The Colloquy of Montbeliard: Religion and Politics in the Sixteenth Century

By Jill P. Raitt | Go to book overview

APPENDIX 3

Beza and Luther's De servo arbitrio

In Beza's 1587Responsio there is no detailed response to the last three subjects of the colloquy, namely, images and music in the churches, baptism, and predestination. Rather, Beza goes from the discussion of the person of Christ directly to an Extract from the Little Book of Dr. Luther regarding the Bondage of the Will in His Dispute with Erasmus. He presents his excerpts rather abruptly with a simple statement that "these are the passages which I have taken from Dr. Luther's book."1 I will indicate here what Beza included and, perhaps more importantly, what he omitted.

Beza began with that section in The Bondage of the Will in which Luther discusses God preached, God hidden, God's revealed will, and God's secret will. In the first passage, Beza omitted a section that dealt with Paul and Thessalonians discussing the Antichrist, and he emphasized only those parts that have to do immediately with the question of the majesty of God and his hiddenness and secretness. Beza also omitted those portions that dealt directly with arguments that were particularly Roman Catholic and directed against Erasmus's defense of the doctrine of free will. Since even Beza would not assert that the Lutherans were teaching a doctrine of free will, this is not to the point for Beza. Beza therefore skipped a considerable portion that has to do primarily with the subject of free will and moved on to the secret will of the divine majesty. His excerpts here are full and unaltered. Beza quoted Luther, arguing that "God must be left to Himself in His own majesty" and that there are matters that God "does not disclose to us in His word; He also wills many things which He does not disclose Himself as willing in His word. Thus He does not will the death of a sinner, according to His word; but He wills it according to that inscrutable will of His." All of these arguments are extremely forceful for Beza's own position.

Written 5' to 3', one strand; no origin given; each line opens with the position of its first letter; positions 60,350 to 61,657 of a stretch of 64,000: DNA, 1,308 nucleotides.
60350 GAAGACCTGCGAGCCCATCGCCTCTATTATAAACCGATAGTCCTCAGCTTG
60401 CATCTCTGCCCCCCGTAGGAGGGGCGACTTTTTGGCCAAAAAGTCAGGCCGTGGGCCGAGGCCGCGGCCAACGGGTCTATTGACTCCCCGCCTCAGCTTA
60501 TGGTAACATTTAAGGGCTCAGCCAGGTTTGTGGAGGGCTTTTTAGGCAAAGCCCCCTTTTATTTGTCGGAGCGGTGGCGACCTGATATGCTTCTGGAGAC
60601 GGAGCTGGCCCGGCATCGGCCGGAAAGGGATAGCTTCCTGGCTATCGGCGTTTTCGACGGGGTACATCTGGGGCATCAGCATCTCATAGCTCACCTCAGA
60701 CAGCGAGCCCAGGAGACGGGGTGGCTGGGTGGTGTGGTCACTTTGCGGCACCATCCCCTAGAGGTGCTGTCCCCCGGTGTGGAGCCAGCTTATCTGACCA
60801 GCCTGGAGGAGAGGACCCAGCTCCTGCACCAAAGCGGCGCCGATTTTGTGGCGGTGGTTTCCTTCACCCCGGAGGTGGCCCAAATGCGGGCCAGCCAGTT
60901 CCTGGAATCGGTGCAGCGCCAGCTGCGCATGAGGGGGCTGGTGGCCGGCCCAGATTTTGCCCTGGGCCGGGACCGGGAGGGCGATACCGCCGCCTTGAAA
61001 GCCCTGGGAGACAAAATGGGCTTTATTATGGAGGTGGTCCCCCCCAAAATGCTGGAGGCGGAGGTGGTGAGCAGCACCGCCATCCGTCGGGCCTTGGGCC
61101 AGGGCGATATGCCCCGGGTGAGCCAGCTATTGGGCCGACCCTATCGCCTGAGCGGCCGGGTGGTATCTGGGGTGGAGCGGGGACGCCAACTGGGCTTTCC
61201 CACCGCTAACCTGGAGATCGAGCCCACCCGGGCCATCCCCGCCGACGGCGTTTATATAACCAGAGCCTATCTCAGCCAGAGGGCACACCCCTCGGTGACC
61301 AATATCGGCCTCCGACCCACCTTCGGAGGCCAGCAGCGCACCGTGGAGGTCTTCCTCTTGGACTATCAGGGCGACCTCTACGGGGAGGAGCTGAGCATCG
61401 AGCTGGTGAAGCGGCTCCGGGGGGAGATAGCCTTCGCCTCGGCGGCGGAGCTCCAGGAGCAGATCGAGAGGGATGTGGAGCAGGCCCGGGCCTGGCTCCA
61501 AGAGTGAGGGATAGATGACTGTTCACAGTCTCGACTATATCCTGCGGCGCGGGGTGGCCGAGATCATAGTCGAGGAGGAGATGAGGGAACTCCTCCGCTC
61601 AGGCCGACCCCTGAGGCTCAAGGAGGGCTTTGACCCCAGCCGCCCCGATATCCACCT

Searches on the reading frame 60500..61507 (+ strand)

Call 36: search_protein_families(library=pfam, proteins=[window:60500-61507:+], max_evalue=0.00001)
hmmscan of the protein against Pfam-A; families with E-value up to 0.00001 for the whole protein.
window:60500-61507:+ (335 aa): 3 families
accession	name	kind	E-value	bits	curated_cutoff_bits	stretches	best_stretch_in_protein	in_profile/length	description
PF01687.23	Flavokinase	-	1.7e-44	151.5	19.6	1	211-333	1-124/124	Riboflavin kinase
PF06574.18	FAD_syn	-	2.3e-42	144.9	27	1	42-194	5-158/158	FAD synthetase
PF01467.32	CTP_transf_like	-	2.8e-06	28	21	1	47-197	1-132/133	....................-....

Beza then skipped a number of lengthy paragraphs directed by Luther against specifically Roman Catholic arguments regarding free will and continued with the secret will of the divine majesty, "which," he quoted Luther, "is not a matter for debate." His quotations here leave out only small portions that he thought might be omitted without weakening his argument; neither do they undercut anything that Beza had said. He then skipped another longish portion directed against the Roman Catholic doctrine of merit and moved on through a quite long section against Erasmus.

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The Colloquy of Montbeliard: Religion and Politics in the Sixteenth Century
Table of contents

Table of contents

  • Title Page iii
  • Acknowledgments v
  • Contents vii
  • Foreword ix
  • Abbreviations xiii
  • Introduction 3
  • Notes 10
  • 1 - Ancient Liberties and Evangelical Reform 11
  • Notes 32
  • 2 - The Political Background 45
  • Notes 60
  • 3 - The Lord's Supper 73
  • Notes 100
  • 4 - The Person of Christ 110
  • Notes 126
  • 5 - Images, Baptism, and Predestination 134
  • 6 - Aftermath (1): Polemics and Politics 160
  • Notes 176
  • 7 - Aftermath (2): The Larger Scene 187
  • Notes 192
  • Appendix 1 Appendix: in Which Is Taught, What Was Done, Regarding the Communication and Protest of the French Exiles After the Colloquy of Montbéliard 197
  • Notes 201
  • Appendix 2 - Instrument 203
  • Appendix 3 207
  • Note 210
  • Bibliography of Works Cited 211
  • Index 221
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